As a dairy goat farmer, I am constantly looking for ways to increase my milk yield and ensure my girls are reaching their full potential. In this post, we discuss how to increase a milk production in goats as well as factors that may be causing a decrease in production.
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The Basics of Dairy Goats
Understanding Different Breeds
Before purchasing a dairy goat research the different goat breeds, their lactation cycle and average milk production. It is important that you don’t set unrealistic expectations. You wouldn’t want to purchase a mini breed if your are expecting a gallon or more of milk per day. If your family consumes a large amount of milk products I would encourage you to pursue larger goat breed.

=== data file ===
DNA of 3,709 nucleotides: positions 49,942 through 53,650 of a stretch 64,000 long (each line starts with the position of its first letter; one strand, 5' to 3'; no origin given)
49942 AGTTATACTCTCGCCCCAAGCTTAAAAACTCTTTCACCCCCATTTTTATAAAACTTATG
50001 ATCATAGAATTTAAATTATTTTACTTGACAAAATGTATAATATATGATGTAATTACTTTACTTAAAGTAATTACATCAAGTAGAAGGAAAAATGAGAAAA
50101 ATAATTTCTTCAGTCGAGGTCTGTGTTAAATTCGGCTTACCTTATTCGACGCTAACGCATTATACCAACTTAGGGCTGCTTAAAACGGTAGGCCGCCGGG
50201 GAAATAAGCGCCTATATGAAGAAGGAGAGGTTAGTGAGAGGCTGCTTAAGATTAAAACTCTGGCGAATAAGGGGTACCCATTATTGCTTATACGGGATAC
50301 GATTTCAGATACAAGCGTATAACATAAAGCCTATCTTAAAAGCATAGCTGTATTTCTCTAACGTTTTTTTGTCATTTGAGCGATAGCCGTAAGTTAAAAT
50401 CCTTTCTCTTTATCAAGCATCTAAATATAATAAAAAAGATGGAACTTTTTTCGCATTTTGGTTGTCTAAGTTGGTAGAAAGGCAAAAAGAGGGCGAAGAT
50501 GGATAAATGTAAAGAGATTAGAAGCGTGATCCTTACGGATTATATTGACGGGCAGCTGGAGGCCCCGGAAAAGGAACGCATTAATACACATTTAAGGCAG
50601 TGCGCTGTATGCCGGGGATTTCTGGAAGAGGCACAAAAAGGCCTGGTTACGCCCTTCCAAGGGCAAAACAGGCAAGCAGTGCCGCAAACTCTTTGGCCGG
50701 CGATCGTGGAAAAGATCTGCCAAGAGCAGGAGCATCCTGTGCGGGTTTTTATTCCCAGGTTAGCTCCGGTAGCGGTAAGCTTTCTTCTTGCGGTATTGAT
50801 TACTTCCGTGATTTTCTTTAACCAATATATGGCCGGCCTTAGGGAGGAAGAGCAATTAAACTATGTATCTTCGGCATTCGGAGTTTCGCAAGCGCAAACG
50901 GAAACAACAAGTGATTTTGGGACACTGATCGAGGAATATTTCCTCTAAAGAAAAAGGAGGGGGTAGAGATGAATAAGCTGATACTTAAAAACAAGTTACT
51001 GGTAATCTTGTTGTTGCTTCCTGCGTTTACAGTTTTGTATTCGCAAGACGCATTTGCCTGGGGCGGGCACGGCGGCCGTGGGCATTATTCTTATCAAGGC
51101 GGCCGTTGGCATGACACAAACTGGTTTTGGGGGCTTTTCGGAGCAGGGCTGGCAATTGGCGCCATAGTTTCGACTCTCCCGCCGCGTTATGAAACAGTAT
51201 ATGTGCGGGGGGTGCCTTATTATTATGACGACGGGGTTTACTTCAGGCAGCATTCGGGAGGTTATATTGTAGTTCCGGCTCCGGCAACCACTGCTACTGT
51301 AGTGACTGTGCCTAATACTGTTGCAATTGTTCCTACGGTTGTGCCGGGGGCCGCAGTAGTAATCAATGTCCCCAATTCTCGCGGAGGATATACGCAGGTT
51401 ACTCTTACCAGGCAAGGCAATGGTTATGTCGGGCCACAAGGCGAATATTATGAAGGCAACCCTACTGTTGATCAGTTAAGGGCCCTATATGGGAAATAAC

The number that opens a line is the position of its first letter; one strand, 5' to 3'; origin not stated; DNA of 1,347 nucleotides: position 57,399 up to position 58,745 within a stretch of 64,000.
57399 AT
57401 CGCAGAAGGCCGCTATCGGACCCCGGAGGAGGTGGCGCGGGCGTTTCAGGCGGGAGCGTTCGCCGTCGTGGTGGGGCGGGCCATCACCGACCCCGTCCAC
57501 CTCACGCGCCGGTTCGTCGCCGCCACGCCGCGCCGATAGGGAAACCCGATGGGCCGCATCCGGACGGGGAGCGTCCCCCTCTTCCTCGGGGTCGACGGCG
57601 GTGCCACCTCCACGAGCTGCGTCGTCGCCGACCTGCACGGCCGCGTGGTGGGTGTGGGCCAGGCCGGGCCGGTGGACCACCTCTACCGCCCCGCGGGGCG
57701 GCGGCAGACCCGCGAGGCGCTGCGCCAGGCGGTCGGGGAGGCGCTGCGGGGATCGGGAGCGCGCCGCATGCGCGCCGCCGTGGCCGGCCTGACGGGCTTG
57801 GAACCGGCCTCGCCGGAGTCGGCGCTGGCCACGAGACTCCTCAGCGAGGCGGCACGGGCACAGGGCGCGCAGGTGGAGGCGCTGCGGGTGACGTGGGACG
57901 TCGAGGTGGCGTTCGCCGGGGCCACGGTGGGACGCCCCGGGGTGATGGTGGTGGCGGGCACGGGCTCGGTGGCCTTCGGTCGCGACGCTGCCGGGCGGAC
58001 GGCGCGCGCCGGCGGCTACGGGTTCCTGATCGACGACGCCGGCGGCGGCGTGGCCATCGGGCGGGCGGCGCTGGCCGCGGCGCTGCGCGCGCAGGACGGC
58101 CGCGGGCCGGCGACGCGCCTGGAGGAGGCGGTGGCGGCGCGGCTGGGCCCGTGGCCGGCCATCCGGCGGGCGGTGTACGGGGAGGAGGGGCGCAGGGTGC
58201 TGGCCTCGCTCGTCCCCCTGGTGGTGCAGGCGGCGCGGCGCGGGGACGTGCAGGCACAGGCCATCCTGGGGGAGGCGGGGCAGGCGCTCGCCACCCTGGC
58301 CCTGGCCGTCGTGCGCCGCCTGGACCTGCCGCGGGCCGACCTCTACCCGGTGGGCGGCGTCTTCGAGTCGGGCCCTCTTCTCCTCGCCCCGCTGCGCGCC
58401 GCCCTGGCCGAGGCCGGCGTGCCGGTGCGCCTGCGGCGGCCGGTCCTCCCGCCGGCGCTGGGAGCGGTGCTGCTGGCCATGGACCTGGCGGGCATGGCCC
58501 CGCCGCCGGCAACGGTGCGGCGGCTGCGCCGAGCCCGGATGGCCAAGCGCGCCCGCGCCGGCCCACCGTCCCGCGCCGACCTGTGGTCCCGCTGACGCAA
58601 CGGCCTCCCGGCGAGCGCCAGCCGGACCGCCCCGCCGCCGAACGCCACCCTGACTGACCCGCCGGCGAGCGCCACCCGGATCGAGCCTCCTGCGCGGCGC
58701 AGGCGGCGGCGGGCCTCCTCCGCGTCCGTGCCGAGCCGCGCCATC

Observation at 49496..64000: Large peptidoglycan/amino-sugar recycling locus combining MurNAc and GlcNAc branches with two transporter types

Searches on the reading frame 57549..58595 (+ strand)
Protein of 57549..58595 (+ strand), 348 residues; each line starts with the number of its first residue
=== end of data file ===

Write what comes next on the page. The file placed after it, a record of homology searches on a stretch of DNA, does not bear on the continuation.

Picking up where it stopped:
This is so important if you start noticing a decrease in production. How is her body condition? Dairy goats are naturally thin when they are in milk but take note if they start looking thinner than normal. Are there any visible signs of parasitic infection and have you ran a fecal to check for what type of parasites? Parasites will wreak havoc on milk production. Your goat will also be less interested in food and can have diarrhea if they have a parasitic infestation causing production to drop even more. If you notice any of these symptoms it is best to take a stool sample to the vet and treat accordingly.
Mastitis is inflammation of the mammary gland (or udder). It is more common in poor hygiene management practices but can also occur if your doe becomes engorged. Make sure you are cleaning your doe’s udder before and after milking. Don’t pull her kids abruptly and make sure you are milking frequently enough to prevent engorgement. If you notice that your doe has a fever, her udder is hard or hot to touch or she becomes lethargic you may want to check for mastitis. I keep mastitis indicator strips on hand especially during milking season. If in doubt, to take milk samples to your vet.